Because of the inclined cam surface 64, it is to be noted that the handle 88 can only be turned in one direction. During the turning of the handle 88, the cam surface 64 is moved out of the of the opening 58 or 60 within which it is located and then rides across the surface of the mounting plate 56 until it comes to rest within the other of the openings 58 or 60. It is to be noted that the direction of turning of the brake pad assembly 22 is opposite that of brake pad assembly 24. Manual turning direction of each pad assembly is opposite to the direction of the wheel rotation (when moving forward). Otherwise, there will be a tendency for the wheel rotation to turn the brake pad assemblies 22 and 24.
To know what position the brake pad assemblies are in, the opposite surfaces of the handle 88 may be color coded, such as one surface being blue (to denote the wet pad 44) and the opposite surface being orange (to denote the dry pad 46). Other identifying indicia could be utilized.
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|US3791493 *||Nov 29, 1971||Feb 12, 1974||Nippon Carbon Co Ltd||Friction elements for braking rotary bodies|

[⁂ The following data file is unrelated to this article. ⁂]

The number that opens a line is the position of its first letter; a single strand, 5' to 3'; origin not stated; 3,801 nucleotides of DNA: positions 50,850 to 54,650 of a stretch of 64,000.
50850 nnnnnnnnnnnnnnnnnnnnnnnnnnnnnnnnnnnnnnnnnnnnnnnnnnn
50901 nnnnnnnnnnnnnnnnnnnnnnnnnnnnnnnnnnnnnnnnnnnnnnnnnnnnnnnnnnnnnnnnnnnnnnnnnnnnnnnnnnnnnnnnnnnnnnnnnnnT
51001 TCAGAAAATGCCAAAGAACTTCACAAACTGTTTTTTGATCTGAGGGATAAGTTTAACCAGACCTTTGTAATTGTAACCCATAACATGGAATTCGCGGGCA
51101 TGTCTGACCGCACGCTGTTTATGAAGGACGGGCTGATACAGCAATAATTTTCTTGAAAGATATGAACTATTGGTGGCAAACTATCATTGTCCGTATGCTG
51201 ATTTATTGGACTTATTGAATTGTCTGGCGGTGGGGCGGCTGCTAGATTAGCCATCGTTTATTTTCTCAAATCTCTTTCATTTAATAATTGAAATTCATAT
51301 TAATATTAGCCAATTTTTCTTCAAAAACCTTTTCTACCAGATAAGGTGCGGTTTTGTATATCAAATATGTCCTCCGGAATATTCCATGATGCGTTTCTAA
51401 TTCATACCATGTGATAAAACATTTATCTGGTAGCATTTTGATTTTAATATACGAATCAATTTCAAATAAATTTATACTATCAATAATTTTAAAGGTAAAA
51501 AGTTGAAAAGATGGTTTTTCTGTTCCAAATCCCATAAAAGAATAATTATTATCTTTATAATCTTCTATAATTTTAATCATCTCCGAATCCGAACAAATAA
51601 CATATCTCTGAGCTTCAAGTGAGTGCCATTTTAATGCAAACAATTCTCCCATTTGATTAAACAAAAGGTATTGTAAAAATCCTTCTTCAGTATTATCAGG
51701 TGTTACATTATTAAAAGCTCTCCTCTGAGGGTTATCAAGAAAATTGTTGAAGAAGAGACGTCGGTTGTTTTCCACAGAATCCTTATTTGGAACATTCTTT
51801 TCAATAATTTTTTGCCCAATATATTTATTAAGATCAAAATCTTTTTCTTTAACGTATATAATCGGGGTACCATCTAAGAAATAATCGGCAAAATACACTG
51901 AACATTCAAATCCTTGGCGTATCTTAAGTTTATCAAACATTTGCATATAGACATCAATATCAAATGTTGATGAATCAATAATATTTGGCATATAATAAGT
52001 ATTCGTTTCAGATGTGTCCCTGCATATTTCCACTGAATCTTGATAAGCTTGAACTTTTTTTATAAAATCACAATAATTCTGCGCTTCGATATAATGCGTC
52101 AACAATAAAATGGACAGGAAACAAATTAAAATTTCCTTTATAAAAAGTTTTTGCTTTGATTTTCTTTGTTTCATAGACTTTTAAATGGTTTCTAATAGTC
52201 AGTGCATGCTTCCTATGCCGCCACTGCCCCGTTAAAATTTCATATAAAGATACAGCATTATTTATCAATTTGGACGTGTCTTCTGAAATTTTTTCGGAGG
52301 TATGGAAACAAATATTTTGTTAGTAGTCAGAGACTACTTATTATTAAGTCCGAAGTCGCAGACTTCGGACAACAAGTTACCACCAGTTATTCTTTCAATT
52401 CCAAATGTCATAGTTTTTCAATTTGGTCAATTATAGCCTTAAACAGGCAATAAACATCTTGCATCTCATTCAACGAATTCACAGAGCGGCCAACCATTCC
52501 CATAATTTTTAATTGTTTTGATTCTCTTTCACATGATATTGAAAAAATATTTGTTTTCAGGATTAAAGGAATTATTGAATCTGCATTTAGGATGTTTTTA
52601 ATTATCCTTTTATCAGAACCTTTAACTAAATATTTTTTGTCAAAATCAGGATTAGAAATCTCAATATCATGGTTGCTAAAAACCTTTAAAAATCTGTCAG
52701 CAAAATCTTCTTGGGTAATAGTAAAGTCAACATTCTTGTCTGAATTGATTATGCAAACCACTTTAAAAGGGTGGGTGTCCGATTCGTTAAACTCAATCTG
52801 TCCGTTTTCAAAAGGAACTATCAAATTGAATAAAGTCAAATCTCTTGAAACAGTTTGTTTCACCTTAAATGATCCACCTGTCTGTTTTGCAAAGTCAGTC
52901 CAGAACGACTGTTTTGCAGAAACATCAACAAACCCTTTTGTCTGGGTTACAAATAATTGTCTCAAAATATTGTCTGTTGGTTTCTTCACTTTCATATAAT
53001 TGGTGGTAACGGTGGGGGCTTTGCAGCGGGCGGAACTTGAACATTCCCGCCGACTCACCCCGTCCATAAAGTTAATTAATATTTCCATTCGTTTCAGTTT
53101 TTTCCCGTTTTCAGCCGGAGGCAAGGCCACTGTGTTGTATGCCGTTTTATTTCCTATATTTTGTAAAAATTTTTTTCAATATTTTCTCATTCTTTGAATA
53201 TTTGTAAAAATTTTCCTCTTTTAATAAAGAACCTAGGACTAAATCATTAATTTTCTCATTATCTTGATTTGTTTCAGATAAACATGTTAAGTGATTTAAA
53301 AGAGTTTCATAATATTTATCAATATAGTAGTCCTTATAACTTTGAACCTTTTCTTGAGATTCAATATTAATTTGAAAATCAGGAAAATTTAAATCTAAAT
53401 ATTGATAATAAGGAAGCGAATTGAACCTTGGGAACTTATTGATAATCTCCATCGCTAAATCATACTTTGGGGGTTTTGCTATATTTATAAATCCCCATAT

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|Citing Patent||Filing date||Publication date||Applicant||Title|
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|US5555959 *||Jan 18, 1995||Sep 17, 1996||Everett; Richard C.||Partitioned bicycle brake shoe pad of different compositions on the braking surface for simultaneous contact with the rim|
|US5620062 *||Apr 5, 1996||Apr 15, 1997||Everett; Richard C.||Bicycle brake shoe assembly|
|US5758749 *||Apr 3, 1997||Jun 2, 1998||Wu; Mu-Chuan||Brake device for an exercise bicycle|
|US5896955 *||Oct 6, 1997||Apr 27, 1999||Everett; Richard C.||Partitioned bicycle brake shoe pad of different compositions on the braking surface for simultaneous contact with the rim|
|US6244396||Jul 28, 1999||Jun 12, 2001||Avid, Llc||Brake block for a bicycle having replaceable brake pad segments|
|DE4337854A1 *||Nov 5, 1993||May 11, 1994||Richard C Everett||Geteilter Fahrrad-Bremsbackenklotz aus verschiedenen Zusammensetzungen an der Bremsoberfläche zum gleichzeitigen Kontakt mit der Felge|
|DE4337854C2 *||Nov 5, 1993||Sep 13, 2001||Richard C Everett||Geteilter Fahrrad-Bremsbackenklotz aus verschiedenen Zusammensetzungen an der Bremsoberfläche zum gleichzeitigen Kontakt mit der Felge|
|U.S. Classification||188/24.11, 188/24.12, 188/250.00B, 188/73.1, 74/816|
|Cooperative Classification||B62L1/12, Y10T74/1418|
|Dec 29, 1987||FPAY||Fee payment|
Year of fee payment: 4
|Apr 14, 1992||REMI||Maintenance fee reminder mailed|
|Sep 13, 1992||LAPS||Lapse for failure to pay maintenance fees|
|Nov 17, 1992||FP||Expired due to failure to pay maintenance fee|
Effective date: 19920913
|Nov 24, 1992||FP||Expired due to failure to pay maintenance fee|
Effective date: 19920913